The artwork on this note card was created by 5768 WRJ Art Calendar artist Césan d’Ornellas Levine.
Prior to 1990, religious expression was protected by a law that prohibited government interference with religious activity unless the government had a "compelling state interest" to do so. In 1990, in the Employment Division v. Smith case, the Supreme Court struck down the long-standing "compelling state interest" test. This decision made it legitimate for the government to issue and apply laws even where they infringed on religious practices.
In 1993, as a reaction to theSmithdecision, Congress passed the Religious Freedom Restoration Act (RFRA) to restore the "compelling state interest" standard to government actions. In 1997, the Supreme Court struck back, ruling in Boerne v. Flores that the RFRA was unconstitutional except as applied to federal government actions. The Court ruled that Congress had exceeded its constitutional powers by applying the "compelling state interest" standard to state actions. In opposing this ruling, Rabbi David Saperstein said the Court’s decision in Boerne "will go down in history with Dred Scott and Korematsu, among the worst mistakes this Court has ever made."
Congress tried to remedy the Supreme Court’s decision by taking up the Religious Liberty Protection Act (RLPA), which the RAC staff and other members of the Coalition for the Free Exercise of Religion helped draft. RLPA tried to restore the compelling state interest standard and would have required state governments to take a second look at government actions that substantially burden the religious practices of individuals and institutions to ensure that those actions served a compelling interest (such as health or safety) in a way that places only the most minimal burden on religion.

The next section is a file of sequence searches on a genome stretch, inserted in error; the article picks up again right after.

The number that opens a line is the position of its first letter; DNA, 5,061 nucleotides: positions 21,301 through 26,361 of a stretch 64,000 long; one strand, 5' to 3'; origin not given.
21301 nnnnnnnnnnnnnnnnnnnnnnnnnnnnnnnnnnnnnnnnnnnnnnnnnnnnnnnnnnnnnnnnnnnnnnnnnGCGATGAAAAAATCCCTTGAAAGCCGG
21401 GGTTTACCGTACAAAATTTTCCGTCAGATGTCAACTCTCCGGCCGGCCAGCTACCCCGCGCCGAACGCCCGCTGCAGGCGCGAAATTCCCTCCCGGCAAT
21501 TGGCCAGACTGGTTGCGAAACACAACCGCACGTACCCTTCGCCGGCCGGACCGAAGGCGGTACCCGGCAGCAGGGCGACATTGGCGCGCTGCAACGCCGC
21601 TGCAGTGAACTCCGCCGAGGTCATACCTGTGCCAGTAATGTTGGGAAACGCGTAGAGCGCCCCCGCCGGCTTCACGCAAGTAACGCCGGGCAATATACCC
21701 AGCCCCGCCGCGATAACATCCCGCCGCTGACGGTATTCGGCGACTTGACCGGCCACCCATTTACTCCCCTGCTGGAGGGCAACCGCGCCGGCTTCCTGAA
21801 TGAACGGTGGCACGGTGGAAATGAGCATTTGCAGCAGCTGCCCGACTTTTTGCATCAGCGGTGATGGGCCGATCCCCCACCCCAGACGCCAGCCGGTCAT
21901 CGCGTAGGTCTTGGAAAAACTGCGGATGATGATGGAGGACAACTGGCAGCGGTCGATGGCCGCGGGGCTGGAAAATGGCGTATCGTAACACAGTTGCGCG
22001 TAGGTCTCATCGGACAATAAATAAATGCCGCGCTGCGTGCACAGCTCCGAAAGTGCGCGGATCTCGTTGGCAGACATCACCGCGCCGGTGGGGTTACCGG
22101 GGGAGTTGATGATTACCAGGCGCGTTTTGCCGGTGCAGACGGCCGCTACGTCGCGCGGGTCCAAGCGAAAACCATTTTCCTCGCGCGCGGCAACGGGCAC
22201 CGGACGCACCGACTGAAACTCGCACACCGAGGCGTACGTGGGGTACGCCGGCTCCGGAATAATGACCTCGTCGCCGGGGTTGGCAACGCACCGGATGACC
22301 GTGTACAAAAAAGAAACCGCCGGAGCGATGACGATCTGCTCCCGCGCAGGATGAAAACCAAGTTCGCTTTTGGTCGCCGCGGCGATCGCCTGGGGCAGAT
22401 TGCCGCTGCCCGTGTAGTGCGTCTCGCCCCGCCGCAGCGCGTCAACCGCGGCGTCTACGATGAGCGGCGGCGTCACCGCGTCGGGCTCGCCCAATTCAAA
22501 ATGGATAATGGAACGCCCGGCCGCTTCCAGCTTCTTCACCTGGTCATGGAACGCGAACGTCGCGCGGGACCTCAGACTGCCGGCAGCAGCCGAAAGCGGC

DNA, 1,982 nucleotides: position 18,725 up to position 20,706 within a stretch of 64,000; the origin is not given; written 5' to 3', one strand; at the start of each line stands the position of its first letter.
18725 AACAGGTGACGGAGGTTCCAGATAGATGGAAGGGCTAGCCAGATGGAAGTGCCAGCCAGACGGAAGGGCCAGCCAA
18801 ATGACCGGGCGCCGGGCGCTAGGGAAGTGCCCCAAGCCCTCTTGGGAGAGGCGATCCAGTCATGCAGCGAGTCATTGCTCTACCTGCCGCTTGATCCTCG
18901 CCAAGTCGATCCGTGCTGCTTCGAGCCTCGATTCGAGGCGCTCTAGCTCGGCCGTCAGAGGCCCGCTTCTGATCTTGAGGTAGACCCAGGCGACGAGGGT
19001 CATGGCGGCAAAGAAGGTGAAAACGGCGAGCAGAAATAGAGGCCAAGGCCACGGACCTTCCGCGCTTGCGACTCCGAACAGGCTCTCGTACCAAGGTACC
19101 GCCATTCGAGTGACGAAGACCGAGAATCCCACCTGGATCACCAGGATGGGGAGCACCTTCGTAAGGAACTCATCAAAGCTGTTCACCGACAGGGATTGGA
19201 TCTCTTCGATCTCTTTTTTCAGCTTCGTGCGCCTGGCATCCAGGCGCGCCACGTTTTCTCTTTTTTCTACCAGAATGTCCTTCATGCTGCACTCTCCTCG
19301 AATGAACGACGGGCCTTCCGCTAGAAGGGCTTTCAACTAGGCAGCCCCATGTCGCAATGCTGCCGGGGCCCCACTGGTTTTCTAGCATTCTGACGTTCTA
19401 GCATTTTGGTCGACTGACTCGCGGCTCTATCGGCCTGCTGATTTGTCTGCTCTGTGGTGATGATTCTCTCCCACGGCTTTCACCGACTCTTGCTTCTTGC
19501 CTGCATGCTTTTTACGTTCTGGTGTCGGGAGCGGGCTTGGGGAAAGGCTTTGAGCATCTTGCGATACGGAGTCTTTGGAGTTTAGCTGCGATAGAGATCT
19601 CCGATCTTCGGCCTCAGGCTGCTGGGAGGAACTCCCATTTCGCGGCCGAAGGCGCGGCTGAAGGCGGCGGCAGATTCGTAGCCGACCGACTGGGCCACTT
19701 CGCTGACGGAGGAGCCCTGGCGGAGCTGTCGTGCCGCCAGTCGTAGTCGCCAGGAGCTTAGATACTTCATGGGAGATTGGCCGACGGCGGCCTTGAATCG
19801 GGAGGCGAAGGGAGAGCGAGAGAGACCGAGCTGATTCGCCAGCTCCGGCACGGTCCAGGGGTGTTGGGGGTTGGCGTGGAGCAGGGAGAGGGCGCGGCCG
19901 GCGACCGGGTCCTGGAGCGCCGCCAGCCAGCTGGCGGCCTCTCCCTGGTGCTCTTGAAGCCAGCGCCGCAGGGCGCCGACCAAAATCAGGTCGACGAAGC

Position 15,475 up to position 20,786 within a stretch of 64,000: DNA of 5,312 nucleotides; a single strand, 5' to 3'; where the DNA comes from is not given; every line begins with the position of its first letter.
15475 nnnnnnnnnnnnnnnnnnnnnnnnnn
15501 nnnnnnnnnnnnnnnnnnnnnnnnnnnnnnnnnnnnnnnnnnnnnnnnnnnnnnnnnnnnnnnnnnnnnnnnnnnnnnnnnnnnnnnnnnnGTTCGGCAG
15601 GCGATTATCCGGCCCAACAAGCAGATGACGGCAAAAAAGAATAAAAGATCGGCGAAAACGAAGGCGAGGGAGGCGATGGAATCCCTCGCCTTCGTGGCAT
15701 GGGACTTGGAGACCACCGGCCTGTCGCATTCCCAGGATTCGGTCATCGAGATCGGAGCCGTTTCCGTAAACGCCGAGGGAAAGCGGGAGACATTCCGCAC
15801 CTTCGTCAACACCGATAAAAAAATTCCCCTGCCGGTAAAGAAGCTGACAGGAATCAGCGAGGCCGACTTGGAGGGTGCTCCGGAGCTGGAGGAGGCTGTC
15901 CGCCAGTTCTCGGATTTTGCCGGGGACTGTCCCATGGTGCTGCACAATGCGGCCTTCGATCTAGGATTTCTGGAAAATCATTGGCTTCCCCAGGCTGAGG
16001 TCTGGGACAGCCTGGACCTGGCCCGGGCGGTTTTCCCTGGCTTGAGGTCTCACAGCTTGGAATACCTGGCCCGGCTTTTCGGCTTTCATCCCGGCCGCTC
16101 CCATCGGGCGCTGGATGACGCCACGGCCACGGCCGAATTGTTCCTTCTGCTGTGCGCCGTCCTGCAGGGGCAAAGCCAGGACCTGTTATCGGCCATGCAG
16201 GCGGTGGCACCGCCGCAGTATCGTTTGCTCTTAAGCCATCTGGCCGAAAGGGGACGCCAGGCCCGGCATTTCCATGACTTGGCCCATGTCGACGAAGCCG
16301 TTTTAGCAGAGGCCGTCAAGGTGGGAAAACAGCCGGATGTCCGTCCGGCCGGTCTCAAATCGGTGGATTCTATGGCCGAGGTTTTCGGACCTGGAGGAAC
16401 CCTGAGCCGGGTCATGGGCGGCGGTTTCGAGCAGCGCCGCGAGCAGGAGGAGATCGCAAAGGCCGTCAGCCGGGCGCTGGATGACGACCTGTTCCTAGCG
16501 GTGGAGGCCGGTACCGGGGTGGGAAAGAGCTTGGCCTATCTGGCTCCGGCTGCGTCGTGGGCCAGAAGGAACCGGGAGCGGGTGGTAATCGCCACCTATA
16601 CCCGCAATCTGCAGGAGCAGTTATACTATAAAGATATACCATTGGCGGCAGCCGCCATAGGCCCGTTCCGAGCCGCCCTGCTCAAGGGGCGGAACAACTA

While RFRA passed Congress unanimously in 1993, RLPA ran into trouble with civil rights groups, eventually causing the Reform Movement to withdraw its support for the legislation. In May 2000, RLPA proponents and opponents came together to work on a compromise bill focused on land use and prisons. In the end, Congress passed and President Clinton signed the "Religious Land Use and Institutionalized Persons Act of 2000" (RLUIPA) with the support of most religious, civil rights, and civil liberties groups. The bill provides critical protection for houses of worship and other religious assemblies from restrictive land use regulations that all too often thwart the practice of faith in our nation. It also ensures that institutionalized persons have the ability to exercise their religion in ways that do not undermine the security, discipline and order of their corrective institutions.
Workplace Religious Freedom Act (WRFA)
The Workplace Religious Freedom Act (WRFA), would amend current federal civil rights statutes to require employers to grant their employees greater accommodations for religious observances, such as taking time off for religious holidays and the wearing of religious garb in the workplace.
Prior to 1977, Title VII of the Civil Rights Act of 1964 was understood as requiring employers to "reasonably accommodate" the religious observances of their employees unless doing so would impose an "undue hardship" upon the employer. In 1977, the U.S. Supreme Court gutted this protection for religious workers by holding that if an accommodation imposed even a de minimis (minimal) expense upon the employer, an accommodation was not required under the law. WRFA seeks to amend Title VII of the Civil Rights Act to reinstate protections for religious workers.
Since 1977, many religious workers have been forced to choose between employer expectations and religious conviction. WRFA strives to be sympathetic to employer's demands while seeking to accommodate religious workers' needs. WRFA only applies to business with 15 or more workers and the bill fully recognizes the rights of employers: religious accommodations are granted so long as they do not impose an "undue hardship" upon the business.
Originally introduced by Senator John Kerry (D-MA) in 2002, the bill has been introduced in nearly each Congress since, but has yet to be passed by both the House and the Senate.